Flights are out. Road trips are in.
Brian Chesky, co-founder and CEO of Airbnb, predicts that the coronavirus pandemic will permanently alter the way we travel, increasing the preference for driving at the expense of airlines.
“I will go on the record to say that travel will never, ever go back to the way it was pre-COVID; it just won’t,” Chesky, 38, tells news outlet Axios in a Zoom interview from his San Francisco home. “There are sometimes months when decades of transformation happen.”
The industry is undergoing even bigger change than it experienced during 2008’s Great Recession, he says. As a result, he sees the present and future of travel being more local and less plane-based.
“People are not getting on airplanes, they’re not crossing borders, they’re not meaningfully traveling to cities, they’re not traveling for business,” says Chesky. “They’re getting in cars. They’re traveling to communities that are 200 miles away or less. These are usually very small communities. They’re staying in homes and they’re staying longer.”
Airbnb’s internal business data support this. The short-term home-renting company has seen in-country travel recover to pre-pandemic levels. International travel, on the other hand, remains decimated by the coronavirus. While air travel will eventually recover, Chesky predicts, the localization of vacation preferences will not.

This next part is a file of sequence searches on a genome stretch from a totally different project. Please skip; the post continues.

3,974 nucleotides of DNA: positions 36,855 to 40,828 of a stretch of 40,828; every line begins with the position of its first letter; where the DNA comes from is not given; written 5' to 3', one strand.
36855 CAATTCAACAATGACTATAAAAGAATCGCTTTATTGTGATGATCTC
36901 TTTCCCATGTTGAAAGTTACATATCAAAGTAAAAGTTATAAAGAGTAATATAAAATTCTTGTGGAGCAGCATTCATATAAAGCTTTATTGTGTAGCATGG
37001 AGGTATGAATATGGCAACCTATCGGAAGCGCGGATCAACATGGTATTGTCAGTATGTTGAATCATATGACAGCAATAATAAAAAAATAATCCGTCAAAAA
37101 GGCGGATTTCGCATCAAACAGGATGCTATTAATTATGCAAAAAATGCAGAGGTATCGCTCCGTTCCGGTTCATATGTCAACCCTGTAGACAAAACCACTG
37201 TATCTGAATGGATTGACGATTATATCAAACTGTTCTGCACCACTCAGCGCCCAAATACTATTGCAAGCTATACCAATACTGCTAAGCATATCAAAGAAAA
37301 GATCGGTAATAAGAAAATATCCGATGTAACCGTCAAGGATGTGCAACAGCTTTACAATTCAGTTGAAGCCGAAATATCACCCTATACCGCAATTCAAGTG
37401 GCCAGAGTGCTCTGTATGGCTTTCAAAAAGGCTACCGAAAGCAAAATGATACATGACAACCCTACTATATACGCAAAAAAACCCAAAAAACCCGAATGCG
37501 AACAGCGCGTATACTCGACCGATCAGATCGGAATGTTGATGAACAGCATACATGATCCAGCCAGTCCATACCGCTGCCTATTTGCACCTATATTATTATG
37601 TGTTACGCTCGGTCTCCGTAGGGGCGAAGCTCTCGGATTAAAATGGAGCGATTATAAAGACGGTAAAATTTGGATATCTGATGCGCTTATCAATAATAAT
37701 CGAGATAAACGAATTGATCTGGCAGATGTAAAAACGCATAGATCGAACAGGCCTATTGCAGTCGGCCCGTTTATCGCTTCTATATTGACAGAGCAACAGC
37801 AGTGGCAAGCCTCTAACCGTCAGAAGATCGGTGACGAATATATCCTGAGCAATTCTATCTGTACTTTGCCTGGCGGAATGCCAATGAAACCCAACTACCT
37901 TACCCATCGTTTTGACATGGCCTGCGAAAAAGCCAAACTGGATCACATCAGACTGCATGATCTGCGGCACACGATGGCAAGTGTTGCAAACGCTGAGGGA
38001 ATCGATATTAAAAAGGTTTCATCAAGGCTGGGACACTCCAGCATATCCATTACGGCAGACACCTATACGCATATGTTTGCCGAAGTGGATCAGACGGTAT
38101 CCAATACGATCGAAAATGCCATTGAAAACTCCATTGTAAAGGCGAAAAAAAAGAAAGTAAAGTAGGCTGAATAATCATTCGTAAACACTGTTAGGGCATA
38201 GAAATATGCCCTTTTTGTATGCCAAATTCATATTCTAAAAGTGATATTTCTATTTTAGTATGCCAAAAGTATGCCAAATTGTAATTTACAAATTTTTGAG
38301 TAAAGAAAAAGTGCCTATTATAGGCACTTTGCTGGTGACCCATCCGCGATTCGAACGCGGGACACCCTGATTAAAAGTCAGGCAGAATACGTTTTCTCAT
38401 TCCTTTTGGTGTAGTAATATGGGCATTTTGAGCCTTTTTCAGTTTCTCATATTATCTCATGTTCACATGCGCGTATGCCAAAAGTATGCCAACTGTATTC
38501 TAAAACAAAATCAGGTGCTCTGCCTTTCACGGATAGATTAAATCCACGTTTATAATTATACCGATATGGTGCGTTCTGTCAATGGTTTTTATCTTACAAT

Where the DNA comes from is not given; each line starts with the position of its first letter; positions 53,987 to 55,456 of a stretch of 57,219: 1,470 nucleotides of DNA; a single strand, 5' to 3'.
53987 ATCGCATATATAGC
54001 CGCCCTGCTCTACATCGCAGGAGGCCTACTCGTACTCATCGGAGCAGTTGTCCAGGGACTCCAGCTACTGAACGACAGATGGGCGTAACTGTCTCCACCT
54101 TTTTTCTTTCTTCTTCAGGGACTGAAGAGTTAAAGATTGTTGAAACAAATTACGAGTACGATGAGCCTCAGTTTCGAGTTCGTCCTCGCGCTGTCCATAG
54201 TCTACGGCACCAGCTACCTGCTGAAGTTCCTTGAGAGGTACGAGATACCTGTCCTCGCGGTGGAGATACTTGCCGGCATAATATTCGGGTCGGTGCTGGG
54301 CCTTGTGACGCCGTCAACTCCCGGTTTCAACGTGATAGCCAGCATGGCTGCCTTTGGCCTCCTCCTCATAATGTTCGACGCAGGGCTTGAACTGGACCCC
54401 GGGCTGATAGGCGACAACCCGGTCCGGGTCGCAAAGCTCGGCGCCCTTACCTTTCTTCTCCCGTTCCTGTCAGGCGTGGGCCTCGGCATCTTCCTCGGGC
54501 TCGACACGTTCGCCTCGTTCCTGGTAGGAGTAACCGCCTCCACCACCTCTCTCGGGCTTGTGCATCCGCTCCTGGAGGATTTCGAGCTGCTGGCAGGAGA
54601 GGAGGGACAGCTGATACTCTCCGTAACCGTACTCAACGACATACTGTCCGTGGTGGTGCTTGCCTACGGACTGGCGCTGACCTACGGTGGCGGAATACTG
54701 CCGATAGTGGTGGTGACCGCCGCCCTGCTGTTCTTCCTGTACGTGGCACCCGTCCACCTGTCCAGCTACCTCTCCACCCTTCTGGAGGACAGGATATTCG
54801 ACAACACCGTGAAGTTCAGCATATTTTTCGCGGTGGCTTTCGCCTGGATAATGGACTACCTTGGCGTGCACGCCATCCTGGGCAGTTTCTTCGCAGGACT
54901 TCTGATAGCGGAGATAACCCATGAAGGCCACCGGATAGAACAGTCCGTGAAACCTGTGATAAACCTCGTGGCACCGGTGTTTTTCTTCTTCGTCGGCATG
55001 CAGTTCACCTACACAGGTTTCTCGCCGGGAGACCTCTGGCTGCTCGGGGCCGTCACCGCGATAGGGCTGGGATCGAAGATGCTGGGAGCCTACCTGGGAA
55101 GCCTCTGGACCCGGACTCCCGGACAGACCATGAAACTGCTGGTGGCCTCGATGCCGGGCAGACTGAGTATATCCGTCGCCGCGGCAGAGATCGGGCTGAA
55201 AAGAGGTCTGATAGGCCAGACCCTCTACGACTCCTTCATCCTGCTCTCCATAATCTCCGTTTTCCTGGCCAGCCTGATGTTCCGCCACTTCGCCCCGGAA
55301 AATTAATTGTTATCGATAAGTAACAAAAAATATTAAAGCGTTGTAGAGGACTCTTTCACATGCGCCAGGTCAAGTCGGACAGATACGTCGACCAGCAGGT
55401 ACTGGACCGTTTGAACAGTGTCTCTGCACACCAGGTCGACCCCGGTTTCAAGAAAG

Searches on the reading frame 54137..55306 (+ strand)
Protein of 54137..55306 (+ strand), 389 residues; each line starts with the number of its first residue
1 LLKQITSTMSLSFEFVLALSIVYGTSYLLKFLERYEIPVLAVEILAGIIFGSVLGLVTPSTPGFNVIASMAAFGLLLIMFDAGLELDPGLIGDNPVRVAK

“People will, one day, get back on planes,” he says. “But one of the things that I do think is a fairly permanent shift is … a redistribution of where travelers go.”
Mass tourism cites such as Rome, Paris and London will have less appeal to weary pandemic survivors, while national parks and small, nearby communities will become increasingly popular destinations.
“I think that’s going to get smaller as a percentage of travel in the future, and I think it’s going to get somewhat displaced, or at least balanced, by people visiting smaller communities,” Chesky says.
As well, when people travel, it is now much more likely to be for pleasure and not for business.
“I think a lot of people are going to realize they don’t need to get on an airplane to have a meeting. I mean, I met you in an office, but now we’re on Zoom,” Chesky concludes.